So how does a robot vacuum work? Rosie is guided by lasers! When she pulls out from her charging station a scan of the room is done. She follows along the walls and around the various items in the room to establish a perimeter and look for open doors and pathways. She then begins to work her way back and forth across the room in a very efficient manner. Her lasers do a surprisingly good job of recognizing objects that she needs to avoid. She has a front bumper that tells her to change direction when she bumps into something. Rosie has a powerful brush and a surprising amount of suction for such a small unit. Most of the time she can figure out how to navigate from room to room.
Here are some of my favorite things about Rosie:
- She works while we are gone or asleep. With small children in the house it can be a challenge to get the vacuuming done. Our youngest still naps twice a day and sometimes wakes up with the loud noise of our full-size Oreck vacuum. A lot of times we set Rosie to work while we are away at church, asleep or going to be gone for several hours.
- She works while we work. Many times my wife and I will be cleaning in one part of the house while Rosie is busy cleaning in another part of the house. Instead of two people cleaning the house it is like having 2.5.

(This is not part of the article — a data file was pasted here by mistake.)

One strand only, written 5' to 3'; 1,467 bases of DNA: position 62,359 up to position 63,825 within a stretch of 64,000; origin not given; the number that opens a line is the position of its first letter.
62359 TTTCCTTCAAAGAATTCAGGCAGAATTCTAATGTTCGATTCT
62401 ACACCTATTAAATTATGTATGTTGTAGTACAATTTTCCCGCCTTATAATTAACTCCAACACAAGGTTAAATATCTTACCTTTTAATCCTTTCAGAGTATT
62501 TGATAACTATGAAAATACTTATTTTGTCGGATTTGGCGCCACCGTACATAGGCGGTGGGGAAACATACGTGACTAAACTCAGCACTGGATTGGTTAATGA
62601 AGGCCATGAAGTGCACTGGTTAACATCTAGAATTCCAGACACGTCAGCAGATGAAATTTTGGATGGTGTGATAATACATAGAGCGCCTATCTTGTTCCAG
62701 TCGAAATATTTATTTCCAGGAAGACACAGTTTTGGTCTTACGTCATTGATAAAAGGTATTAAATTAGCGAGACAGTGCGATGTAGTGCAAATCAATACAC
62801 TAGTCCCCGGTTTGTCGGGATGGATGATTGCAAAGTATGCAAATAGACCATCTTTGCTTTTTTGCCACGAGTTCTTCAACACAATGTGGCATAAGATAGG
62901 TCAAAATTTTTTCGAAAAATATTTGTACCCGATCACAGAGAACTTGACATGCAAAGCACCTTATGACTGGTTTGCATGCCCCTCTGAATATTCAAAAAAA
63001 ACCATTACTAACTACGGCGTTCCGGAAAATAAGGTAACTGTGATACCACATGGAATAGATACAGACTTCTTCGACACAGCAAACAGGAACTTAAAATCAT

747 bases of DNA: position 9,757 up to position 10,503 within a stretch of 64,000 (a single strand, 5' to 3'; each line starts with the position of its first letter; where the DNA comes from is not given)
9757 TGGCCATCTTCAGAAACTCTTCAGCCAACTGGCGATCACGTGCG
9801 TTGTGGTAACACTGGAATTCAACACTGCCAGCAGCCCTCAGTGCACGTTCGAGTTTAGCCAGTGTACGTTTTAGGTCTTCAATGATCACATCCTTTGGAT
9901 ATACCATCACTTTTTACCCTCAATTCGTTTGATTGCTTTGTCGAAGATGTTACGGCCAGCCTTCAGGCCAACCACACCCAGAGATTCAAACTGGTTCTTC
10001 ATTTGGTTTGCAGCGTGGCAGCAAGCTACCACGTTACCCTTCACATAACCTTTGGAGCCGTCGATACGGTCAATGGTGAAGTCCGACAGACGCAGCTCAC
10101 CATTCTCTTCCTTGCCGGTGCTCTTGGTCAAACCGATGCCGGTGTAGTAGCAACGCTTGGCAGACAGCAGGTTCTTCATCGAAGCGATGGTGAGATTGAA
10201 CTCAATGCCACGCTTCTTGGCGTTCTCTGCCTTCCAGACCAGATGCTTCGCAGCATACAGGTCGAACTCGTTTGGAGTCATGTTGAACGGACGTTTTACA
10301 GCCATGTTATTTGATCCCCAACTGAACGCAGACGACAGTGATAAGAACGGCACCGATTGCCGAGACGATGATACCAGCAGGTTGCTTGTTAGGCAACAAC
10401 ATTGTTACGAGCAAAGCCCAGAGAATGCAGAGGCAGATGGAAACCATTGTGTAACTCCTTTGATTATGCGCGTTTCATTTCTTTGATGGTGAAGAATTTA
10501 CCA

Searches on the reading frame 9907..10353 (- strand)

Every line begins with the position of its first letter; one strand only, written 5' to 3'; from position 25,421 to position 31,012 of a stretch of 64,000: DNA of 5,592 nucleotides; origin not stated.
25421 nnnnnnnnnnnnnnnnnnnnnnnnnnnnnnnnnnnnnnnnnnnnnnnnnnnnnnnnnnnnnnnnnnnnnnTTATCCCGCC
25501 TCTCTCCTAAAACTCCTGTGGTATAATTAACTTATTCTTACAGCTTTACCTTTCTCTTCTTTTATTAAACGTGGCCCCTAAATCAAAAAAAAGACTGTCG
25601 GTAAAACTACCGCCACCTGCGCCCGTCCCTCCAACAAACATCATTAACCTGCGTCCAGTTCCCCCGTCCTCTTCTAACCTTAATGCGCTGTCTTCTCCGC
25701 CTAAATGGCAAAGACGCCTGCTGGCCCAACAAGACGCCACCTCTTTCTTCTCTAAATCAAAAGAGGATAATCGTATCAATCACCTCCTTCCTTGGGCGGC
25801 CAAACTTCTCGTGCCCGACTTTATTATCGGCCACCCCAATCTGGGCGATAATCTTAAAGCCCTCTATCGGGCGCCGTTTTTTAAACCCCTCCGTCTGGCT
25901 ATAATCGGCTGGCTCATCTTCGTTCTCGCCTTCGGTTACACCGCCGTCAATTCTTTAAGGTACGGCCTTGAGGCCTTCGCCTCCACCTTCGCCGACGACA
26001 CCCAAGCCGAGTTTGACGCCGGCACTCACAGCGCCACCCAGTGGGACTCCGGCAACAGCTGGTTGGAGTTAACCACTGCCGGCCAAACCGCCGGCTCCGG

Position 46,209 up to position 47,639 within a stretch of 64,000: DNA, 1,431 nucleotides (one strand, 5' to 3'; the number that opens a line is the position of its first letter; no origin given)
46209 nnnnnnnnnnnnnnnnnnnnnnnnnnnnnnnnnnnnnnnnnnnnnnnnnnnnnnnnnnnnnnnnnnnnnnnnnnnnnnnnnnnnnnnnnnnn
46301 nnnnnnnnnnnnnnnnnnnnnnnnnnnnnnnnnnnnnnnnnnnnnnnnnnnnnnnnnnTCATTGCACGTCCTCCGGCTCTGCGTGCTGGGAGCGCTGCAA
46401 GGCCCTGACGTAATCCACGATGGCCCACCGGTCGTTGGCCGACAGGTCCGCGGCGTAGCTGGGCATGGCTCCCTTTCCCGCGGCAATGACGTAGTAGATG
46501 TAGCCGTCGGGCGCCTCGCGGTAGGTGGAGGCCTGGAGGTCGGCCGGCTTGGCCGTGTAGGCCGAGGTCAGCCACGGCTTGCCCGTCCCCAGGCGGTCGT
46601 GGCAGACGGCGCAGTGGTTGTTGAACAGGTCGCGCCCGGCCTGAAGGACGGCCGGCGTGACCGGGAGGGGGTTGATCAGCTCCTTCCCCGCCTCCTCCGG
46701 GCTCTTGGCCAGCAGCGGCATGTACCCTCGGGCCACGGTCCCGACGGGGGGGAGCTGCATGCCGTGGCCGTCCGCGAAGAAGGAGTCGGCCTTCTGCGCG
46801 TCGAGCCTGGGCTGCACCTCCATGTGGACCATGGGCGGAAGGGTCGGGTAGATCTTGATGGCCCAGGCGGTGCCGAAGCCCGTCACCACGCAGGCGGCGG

- She cleans in places I wouldn’t usually clean. Because of her low profile, Rosie will get herself in some surprisingly tight places – this can be good and bad. She runs under the beds in our room, the guest room and our older daughter’s room. Anyone who has a cat knows that this is GREAT because that is where the fur and dust bunnies hide. Rosie also does a very good job of cleaning in the toe-kick area of our kitchen cabinets. She fits right into that area and gets all those crumbs and other things that get up under there that usually require a broom to get out.